It makes me think of a cartoon car come to life. You know what it’s supposed to be but they exaggerate the daylights out of it so the manufacturer can’t complain.
That was very funny, thank you.
As for the car itself, given the ephemeral nature of most conveyances today no lasting harm is done so I’ll give it a pass. Like Hollywood repackaging an Austen novel it gets people to seek out the original and draw their own conclusions.
No, I’d never want one myself.
I was glad to read the last few paragraphs; the author gets it. That’s the part that’s usually lost on indignant, disgusted, or otherwise perturbed Western readers: Mitsuoka and its customers are 100% in on the joke.
Thanks everyone for your kind words. It seems the Daihatsu Gino from yesterday got a lot of thumbs up, but this one is more controversial, though I see a majority of you seem to like it too.
Tomorrow’s witness will be more of a test: the rehash of a copy of the controversial Airflow.
Nice article. You don’t see a lot of Mitsuoka’s here in Tokyo – at least in my neck of the woods (outer suburbs). When I ask my Japanese friends who a typical buyer is (for the retro versions, not the sports car), they invariably say female, single, with a significant amount of disposable income. They buy it for the fashion statement – just like a designer handbag.
The ones I’ve looked at thought show very high quality body work – body seams all uniform and tight. The interiors,save for some seat fabrics, are all carryovers from the donor model – same dash, etc… so the flash is all on the outside.
Mitsuoka’s non-retro cars were PURE kawaii, with some wonderful Engrish in the ads.
IMHO, the world would be a sadder place without the Viewt and other cars of its ilk. I think it is critical to believe that the Japanese are, as mcc.pj says, in on the joke. Otherwise, the car would have been placed on a platform more Jaguar sized. In fact, there is no valid argument against it as offered on a small chassis. Artists reference past masterpieces all the time, Sometimes it’s no more than a change of scale that makes the new a fresh piece, ala Oldenburg.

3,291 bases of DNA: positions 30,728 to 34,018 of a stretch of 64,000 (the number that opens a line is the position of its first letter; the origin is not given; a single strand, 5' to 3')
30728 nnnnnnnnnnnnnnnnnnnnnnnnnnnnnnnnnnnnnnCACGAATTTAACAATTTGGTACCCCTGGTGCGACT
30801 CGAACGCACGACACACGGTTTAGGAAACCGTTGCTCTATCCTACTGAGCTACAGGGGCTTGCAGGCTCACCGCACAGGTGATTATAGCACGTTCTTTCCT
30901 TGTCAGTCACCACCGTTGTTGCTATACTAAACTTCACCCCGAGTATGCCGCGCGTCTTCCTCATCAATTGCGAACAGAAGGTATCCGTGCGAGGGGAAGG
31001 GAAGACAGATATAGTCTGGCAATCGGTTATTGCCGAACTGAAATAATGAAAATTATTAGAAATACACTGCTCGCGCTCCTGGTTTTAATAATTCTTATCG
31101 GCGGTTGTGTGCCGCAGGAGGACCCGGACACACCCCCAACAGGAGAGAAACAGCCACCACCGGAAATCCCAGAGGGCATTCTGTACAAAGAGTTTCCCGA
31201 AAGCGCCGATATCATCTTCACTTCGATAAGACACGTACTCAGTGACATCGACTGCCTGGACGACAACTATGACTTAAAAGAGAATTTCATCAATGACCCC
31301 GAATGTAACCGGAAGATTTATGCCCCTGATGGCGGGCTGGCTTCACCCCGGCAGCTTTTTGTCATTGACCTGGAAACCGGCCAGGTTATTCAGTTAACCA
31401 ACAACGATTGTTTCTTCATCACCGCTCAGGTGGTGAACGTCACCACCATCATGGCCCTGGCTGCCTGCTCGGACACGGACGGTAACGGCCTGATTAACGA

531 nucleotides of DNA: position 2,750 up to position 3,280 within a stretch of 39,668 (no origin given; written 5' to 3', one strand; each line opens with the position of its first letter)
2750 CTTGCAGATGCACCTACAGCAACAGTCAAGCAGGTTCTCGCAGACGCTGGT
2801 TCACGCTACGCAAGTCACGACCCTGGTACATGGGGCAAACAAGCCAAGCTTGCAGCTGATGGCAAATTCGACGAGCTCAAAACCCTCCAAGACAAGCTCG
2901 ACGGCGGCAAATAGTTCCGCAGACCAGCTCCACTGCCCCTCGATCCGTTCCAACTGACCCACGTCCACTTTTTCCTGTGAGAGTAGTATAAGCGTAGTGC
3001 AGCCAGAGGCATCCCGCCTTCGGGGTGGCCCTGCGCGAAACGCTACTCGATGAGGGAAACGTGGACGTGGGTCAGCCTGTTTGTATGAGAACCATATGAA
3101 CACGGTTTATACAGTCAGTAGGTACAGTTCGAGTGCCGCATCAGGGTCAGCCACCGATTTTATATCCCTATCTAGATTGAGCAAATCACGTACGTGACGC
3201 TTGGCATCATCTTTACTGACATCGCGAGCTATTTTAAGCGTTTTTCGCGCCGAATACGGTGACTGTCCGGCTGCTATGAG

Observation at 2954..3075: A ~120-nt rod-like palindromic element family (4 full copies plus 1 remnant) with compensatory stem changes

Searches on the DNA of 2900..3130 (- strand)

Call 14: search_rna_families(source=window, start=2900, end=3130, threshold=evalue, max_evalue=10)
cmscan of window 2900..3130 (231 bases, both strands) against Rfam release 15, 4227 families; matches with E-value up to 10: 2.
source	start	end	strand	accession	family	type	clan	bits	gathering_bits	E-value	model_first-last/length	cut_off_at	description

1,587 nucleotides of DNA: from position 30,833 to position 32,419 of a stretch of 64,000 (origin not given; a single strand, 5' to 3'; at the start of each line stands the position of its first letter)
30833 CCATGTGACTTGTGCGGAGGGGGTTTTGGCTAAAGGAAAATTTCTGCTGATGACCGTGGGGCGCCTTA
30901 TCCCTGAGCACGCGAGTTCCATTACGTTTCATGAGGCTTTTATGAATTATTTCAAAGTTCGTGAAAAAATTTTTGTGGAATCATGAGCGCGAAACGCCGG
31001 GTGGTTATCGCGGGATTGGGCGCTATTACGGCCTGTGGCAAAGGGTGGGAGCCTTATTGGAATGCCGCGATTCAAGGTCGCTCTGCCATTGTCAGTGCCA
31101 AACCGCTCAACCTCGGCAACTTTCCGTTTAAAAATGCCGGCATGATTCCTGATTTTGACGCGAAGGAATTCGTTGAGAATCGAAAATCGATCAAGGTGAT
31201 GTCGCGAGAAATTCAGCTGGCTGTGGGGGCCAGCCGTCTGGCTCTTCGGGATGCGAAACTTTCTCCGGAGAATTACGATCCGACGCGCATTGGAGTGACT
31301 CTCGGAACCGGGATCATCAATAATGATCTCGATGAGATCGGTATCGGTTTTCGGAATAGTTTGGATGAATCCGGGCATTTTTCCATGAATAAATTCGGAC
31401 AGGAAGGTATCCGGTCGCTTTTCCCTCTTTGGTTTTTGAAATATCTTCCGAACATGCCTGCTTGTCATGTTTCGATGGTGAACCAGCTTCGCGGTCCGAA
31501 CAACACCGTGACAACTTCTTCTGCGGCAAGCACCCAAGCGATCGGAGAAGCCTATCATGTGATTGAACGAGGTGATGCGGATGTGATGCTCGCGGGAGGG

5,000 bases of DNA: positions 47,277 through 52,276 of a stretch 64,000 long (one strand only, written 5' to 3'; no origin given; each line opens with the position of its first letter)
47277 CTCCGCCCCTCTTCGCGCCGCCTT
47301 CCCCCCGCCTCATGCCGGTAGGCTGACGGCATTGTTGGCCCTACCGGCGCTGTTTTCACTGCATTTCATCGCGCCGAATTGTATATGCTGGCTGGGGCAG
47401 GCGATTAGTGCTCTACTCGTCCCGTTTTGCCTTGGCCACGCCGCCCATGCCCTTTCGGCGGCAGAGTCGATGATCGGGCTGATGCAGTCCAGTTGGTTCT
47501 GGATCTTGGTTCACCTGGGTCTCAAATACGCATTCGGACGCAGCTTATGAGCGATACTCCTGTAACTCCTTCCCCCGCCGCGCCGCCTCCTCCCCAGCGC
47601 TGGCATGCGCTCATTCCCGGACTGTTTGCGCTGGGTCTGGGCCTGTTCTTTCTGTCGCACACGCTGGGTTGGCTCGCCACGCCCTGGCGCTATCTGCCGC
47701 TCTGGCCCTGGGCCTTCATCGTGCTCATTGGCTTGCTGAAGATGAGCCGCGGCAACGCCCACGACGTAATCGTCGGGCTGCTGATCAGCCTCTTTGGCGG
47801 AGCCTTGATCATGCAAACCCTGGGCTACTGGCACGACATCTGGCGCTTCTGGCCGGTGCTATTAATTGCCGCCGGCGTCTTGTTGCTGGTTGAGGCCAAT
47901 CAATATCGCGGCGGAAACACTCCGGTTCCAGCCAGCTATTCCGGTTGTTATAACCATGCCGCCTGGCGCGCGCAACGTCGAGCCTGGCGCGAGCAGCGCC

I guess we all have a valid opinion, but to me it’s guilty as charged, partly because the interior is just so inconsistent with the exterior.
But beauty is in the eye of the beholder and all that….
I’ve been CC-offline for a bit, but linked back here through an irregular Viewt search. I can’t seem to shake an interest in this little oddball. Could be one of those cars that I would have to try on. It’s impossible to gauge a reaction without being in the same space with one. A set of Borranis would be impossible to resist, given a spare $3k lying around.
This video of one, duded up with wide whites and hot rod wheel covers, literally speaks for itself:
Found this on the internet. It’s taken in Hong Kong. I can only presume it’s a Mitsuoka as who else would build something like this. Any idea what this model’s called?
That is a Toyota Classic; only 100 were made in 1996.
Yes, Toyota Classic, factory-built by Toyota. It’s basically a ’96 Hilux crew cab with new front and rear clips. Chassis, mechanicals, doors, windscreen, interior are all Hilux (albeit with lashings of leather and fake wood)
I see Duncan Imports has finally gotten a couple of them. What took them so long? K-11s, which aren’t optimal, given their square edges. A K-12 with wires would be wonderful. Then you import an LHD Micra and get to work in your garret atelier moving the steering wheel.